Ancient Jews Glorified their Creator

Did Darwin die a Christian


The Temple Psalmists: How the Ancient Jews Glorified their Creator

Music was an important part of Temple worship in both Solomon’s Temple and the 2nd Temple that stood in Jerusalem until its destruction in 70 CE by the Roman legions of Titus, Dan. 9:25-26.  

We are told in the writings of the Jewish people, e.g. Maimonides, the Talmud, etc. and the Bible, Num. 10:2; II Chron. 5:12, that musicians were chosen from among the Levites to minister both with instruments and with their voices. We are told from tradition that the singers harmonized and that often other performers from the families of the Aaronic Priests and those who had married into those families could join in the musical worship, (Erdersheim 1994). 

Of great significance to those who embrace a literal interpretation of the Genesis account is the following excerpt from the pen of the distinguished scholar and author of the Life and Times of Jesus the Messiah, Alfred Erdersheim. 

The following was the order of the Psalms in the daily service of the Temple, (Maimonides: Tamid). On the first day of the week they sang Psalm 24, ‘The earth is the Lord’s etc., in commemoration of the first day of creation,’ when ‘God possessed the world, and ruled in it.’ On the second day, they sang Psalm 48, ‘Great is the Lord, and greatly to be praised,’ because on the second day of creation, ‘the Lord divided His works, and reigned over them.’ On the third day they sang Psalm 82, ‘God stands in the congregation of the mighty,’ etc., ‘because on that day the earth appeared, on which are the Judge and the judged.’ On the fourth day Psalm 94 was sung, “O Lord God, to whom vengeance belongs,’ etc., ‘because on the fourth day God made the sun, moon and the stars, and will be avenged on those that worship them.’ On the fifth day they sang Psalm 81, ‘Sing aloud unto God our strength,’ etc., ‘because of the variety of creatures made that day to praise His name. On the sixth day Psalm 93 was sung, ‘The Lord reigns,’ etc., ‘because on that day God finished His works and made man, and the Lord ruled over all His works.’ Lastly, on the Sabbath day they sang Psalm 92, ‘It is a good thing to give thanks unto the Lord,’ etc., ‘because the Sabbath was symbolical of the millennial kingdom at the end of the six thousand years’ dispensation, when the Lord would reign over all, and His glory and service would fill the earth with thanksgiving’ (Erdersheim 1994). 

Here we are given insight into the initial understanding of God’s people Israel concerning their view of the Genesis account. Their literature and subsequent commentaries all hold to the view that each day enumerated in the creation week of Genesis refers to a literal 24-hour day. 

The reference at the end of the above section is a reference to Jewish eschatology. Ancient Judaism was inexorably linked to God’s promises concerning the coming Messiah. They held these views in conjunction with a literal interpretation of the Scriptures unless the context clearly indicated otherwise. According to this ancient tradition, a tradition still held by many Orthodox Jews today, it has to do with the division of all history into three, 2,000 year segments of time. It is derived from a rabbinical sage from the School of Elijah and is recorded as follows:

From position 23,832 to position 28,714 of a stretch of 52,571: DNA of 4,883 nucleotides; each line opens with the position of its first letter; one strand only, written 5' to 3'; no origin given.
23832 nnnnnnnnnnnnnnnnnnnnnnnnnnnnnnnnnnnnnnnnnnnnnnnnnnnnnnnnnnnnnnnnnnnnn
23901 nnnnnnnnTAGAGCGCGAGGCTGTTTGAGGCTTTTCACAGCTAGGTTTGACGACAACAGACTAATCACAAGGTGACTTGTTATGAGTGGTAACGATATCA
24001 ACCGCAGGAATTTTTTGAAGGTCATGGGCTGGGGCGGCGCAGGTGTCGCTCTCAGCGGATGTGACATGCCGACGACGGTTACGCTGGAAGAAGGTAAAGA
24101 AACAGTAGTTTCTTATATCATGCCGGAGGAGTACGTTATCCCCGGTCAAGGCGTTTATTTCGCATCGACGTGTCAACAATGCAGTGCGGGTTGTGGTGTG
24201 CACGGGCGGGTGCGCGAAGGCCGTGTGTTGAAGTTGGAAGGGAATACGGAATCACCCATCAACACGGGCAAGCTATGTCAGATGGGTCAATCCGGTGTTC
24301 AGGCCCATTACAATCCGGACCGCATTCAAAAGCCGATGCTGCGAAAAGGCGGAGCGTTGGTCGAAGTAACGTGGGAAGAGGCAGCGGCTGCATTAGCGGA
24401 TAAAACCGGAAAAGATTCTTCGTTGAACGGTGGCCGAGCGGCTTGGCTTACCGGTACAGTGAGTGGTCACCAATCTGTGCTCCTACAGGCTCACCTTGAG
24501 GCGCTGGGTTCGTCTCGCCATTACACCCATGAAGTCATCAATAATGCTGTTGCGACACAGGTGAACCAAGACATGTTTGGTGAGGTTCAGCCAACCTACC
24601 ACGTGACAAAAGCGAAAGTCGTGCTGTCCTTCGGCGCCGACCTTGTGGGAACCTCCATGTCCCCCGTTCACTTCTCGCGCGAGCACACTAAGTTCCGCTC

“The world will exist for 6,000 years, for 2,000 there will be desolation, for 2,000 Torah, and for 2,000 the Days of the Messiah” (Sanh. 97a-b). After this, the 7,000th year will be a year of renewal (Sanh. 97b). This Great Sabbath Week of 7,000 years is patterned after the six days of creation (6 = 6,000 years) and the rest on the seventh day (the last day = the last 1,000 years). God is said to hide behind the ‘olam ha-zeh (this present world of the 6,000 years), for the three Hebrew root letters that make up the word “world” – ayin, lamed, mem – indicate a vanishing, though not of God, but of God from the world. In the last 1,000 years, the olam ha-ba (the world to come), He will not be in the background, but will appear and transform the natural order into one that is spiritual. It is in this context that the prophecy of Isaiah concerning the restored natural order (Isaiah 11:6-9, ‘The wolf will live with the lamb, the leopard lie down with the goat,’ etc. and Isaiah 65:20-25, ‘Never again will there be an infant who lives but a few days or an old man who does not live out his years’) will be fulfilled, Couch 1996). 

So God’s ancient covenant people Israel were clearly young earth creationists. Even their understanding of prophetical passages, sometimes written centuries before they were fulfilled, had a literal interpretation of the creation week in mind.  

We live in a time when compromise has blackened the reputation of those who claim that Jesus of Nazareth is not only the Savior of Calvary but also the eternal Word, by whom all things were created, Col. 1:16.  We live in a time when even so-called Christian scholars and Bible school professors have jumped on the band wagon of compromise promoting such unscriptural hypotheses such as the Gap theory (the Ruin/Reconstruction theory) and the Day-Age theory.  

It is both refreshing and enlightening to find that the ancient Israelites held to a literal interpretation of the Genesis account and even sought to bring praise and glory to the Lord through the recitation of His holy Word on a daily basis, holding to the pattern established by God in the Genesis account of His everlasting Word. The grass withers, the flower fades, because the breath of the LORD blows upon it; surely the people are grass. The grass withers, the flower fades, but the word of our God stands forever,” Isaiah 40:7-8.
 

By Steven Rowitt, Th.M., Ph.D. (c)
Chief Technical Advisor
Creation Studies Institute.